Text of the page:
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Publication numberUS6986866 B2
Publication typeGrant
Application numberUS 10/287,430
Publication dateJan 17, 2006
Filing dateNov 4, 2002
Priority dateNov 4, 2002
Fee statusLapsed
Also published asCA2503367A1, CN1708371A, DE60330793D1, EP1558415A2, EP1558415B1, EP2127785A2, EP2127785A3, US20040086415, US20060024191, WO2004041463A2, WO2004041463A3
Publication number10287430, 287430, US 6986866 B2, US 6986866B2, US-B2-6986866, US6986866 B2, US6986866B2
InventorsRichard J. Gubanich, Edward M. Dinco
Original AssigneeKennametal Inc.
Export CitationBiBTeX, EndNote, RefMan
External Links: USPTO, USPTO Assignment, Espacenet
Method and apparatus for cross-hole pressing to produce cutting inserts
US 6986866 B2
Abstract
A method and apparatus for the cross-hole pressing of cutting inserts is disclosed whereby a green part is fabricated using metallurgical powder and an opening is imparted within the green part by placing the metallurgical powder about an oval-shaped core rod. Using a press with a uni-axial press motion, a core rod is placed within the cavity of a mold and metallurgical powder placed around the core rod and thereafter compressed to form a green part. The subject invention is also directed to an article formed utilizing such a process and the uni-axial press used to produce such an insert.
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Claims(30)
1. A method of fabricating an article having an opening using a press with a uni-axial press motion, wherein the article is intended to be sintered and wherein the press has a die with a cavity extending therethrough along a pressing axis with a top ram and a bottom ram independently movable along the pressing axis within the cavity to define a compression region and furthermore having a removable core rod insertable within a core bore through the cavity at the compression region in a direction perpendicular to the pressing axis, wherein the method comprises the steps of:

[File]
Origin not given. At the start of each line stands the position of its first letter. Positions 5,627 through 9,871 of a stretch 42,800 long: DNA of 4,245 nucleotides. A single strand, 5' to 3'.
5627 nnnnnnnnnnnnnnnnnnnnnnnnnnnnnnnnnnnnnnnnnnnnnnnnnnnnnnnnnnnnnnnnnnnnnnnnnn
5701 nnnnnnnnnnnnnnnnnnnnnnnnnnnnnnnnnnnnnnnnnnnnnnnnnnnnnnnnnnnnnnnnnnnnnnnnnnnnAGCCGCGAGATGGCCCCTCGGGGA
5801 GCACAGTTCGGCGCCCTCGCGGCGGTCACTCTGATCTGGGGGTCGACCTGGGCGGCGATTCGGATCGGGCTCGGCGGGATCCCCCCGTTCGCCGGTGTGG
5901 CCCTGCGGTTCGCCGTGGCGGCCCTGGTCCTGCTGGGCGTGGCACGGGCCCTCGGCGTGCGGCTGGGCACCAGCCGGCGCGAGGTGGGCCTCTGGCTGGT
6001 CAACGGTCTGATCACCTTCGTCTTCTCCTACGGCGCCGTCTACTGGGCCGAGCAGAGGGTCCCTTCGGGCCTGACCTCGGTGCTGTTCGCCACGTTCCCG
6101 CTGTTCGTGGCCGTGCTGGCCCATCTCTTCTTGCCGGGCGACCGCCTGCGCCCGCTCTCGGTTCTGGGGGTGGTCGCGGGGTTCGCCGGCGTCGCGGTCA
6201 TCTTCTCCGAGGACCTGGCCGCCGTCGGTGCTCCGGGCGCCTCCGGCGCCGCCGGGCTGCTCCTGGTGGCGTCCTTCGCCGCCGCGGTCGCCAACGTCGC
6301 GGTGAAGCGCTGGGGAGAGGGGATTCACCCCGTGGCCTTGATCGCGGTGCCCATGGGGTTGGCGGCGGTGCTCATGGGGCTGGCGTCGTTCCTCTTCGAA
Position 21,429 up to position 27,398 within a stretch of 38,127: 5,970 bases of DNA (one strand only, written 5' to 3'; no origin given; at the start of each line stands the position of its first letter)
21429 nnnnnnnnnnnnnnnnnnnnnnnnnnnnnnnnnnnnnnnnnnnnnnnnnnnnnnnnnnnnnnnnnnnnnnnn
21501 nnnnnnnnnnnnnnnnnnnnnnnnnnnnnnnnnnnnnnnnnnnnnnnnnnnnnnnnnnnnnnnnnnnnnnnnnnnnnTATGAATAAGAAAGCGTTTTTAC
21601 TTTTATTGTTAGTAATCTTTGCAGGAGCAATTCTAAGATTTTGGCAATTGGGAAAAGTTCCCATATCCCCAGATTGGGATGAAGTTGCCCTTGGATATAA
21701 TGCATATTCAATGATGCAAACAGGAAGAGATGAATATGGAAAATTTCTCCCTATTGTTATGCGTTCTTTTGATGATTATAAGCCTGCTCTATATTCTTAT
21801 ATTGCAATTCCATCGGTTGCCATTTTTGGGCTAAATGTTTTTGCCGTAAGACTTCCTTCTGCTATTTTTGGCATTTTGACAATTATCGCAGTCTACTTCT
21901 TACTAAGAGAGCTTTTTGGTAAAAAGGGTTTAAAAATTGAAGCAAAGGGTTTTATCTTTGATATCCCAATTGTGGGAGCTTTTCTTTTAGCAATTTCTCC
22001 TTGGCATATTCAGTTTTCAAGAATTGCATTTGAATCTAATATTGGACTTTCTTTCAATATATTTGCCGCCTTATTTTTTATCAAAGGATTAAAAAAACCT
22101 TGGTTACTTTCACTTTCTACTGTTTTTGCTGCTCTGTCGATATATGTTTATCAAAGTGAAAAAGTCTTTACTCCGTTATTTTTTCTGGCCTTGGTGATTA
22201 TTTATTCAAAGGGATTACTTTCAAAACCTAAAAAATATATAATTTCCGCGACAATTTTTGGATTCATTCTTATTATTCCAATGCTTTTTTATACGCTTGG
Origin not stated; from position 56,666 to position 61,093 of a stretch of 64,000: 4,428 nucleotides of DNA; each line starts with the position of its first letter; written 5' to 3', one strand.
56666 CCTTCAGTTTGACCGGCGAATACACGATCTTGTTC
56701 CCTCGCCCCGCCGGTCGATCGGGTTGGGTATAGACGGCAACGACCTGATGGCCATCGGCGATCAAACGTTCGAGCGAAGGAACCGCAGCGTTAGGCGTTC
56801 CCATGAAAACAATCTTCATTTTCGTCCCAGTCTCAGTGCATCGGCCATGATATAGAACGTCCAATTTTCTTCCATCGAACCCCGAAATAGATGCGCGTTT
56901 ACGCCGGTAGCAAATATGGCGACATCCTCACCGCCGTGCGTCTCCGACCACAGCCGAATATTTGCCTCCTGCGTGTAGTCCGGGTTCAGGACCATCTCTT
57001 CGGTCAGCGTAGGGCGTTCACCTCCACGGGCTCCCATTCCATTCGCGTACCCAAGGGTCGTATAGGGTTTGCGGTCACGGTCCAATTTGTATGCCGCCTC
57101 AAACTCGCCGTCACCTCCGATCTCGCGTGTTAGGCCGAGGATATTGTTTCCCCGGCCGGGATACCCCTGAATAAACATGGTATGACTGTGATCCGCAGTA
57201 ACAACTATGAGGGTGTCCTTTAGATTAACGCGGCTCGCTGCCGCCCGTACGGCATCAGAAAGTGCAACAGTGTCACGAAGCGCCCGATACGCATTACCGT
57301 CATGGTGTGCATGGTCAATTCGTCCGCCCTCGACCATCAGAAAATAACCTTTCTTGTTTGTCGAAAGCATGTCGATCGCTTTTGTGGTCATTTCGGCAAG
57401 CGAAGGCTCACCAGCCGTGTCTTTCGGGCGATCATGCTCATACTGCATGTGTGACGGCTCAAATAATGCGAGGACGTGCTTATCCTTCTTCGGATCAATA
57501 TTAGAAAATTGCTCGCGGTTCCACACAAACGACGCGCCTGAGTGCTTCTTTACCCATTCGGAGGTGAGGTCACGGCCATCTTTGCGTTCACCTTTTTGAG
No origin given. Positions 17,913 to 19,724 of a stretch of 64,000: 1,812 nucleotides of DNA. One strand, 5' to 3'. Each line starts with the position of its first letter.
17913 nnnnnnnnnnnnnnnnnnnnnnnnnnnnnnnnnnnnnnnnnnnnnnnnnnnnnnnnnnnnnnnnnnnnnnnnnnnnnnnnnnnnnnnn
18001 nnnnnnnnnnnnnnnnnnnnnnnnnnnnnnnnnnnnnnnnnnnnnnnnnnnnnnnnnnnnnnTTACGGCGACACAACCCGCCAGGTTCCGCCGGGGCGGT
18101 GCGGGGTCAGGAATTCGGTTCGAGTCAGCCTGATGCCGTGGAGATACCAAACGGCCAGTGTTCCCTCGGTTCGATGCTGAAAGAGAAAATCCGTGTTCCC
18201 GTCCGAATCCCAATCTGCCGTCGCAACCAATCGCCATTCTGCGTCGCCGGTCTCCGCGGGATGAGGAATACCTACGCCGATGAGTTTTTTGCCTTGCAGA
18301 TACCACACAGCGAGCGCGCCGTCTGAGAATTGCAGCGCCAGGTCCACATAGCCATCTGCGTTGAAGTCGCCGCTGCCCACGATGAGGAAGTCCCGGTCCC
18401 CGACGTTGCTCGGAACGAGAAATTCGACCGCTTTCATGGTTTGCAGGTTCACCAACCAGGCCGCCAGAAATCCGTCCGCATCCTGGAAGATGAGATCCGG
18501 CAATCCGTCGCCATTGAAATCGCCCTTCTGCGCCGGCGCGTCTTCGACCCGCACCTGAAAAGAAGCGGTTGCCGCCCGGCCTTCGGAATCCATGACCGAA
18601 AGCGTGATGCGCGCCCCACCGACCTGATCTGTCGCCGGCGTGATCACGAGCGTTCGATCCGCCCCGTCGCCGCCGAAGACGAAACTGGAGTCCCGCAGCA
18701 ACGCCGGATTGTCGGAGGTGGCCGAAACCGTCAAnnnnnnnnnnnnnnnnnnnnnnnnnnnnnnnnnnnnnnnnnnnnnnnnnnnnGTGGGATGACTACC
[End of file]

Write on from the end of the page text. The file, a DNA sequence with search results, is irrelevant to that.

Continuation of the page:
a) positioning the bottom ram within the cavity below the core bore and positioning the top ram outside of the cavity;
b) positioning the removable core rod through the core bore such that the core rod extends completely through the cavity;
c) filling the cavity with a predetermined amount of metallurgical powder to form a powder bed having opposing sides;
d) moving the die cavity relative to the top ram and the bottom ram to substantially uniformly distribute the powder within the cavity;
e) positioning the metallurgical powder about the core rod to control the location of the opening after sintering;
f) moving the top ram down and moving the bottom ram up against the metallurgical powder along the pressing axis to uniformly compress the metallurgical powder about the core rod to produce a green part, wherein the green part has a top and bottom and sides therebetween and the green part has a major axis parallel to the pressing axis with a major width thereacross and also has a minor axis perpendicular to the pressing axis with a minor width thereacross;
g) retracting the top ram and the bottom ram a predetermined amount to allow decompression of the green part;
h) retracting the core rod from within the cavity; and
i) ejecting the green part from the die.
2. The method according to claim 1 wherein the step of positioning the removable core rod through the core bore into the cavity is comprised of moving the matable first segment into the cavity from one side of the die and the matable second segment into the cavity from the other side of the die causing the two segments to meet within the cavity.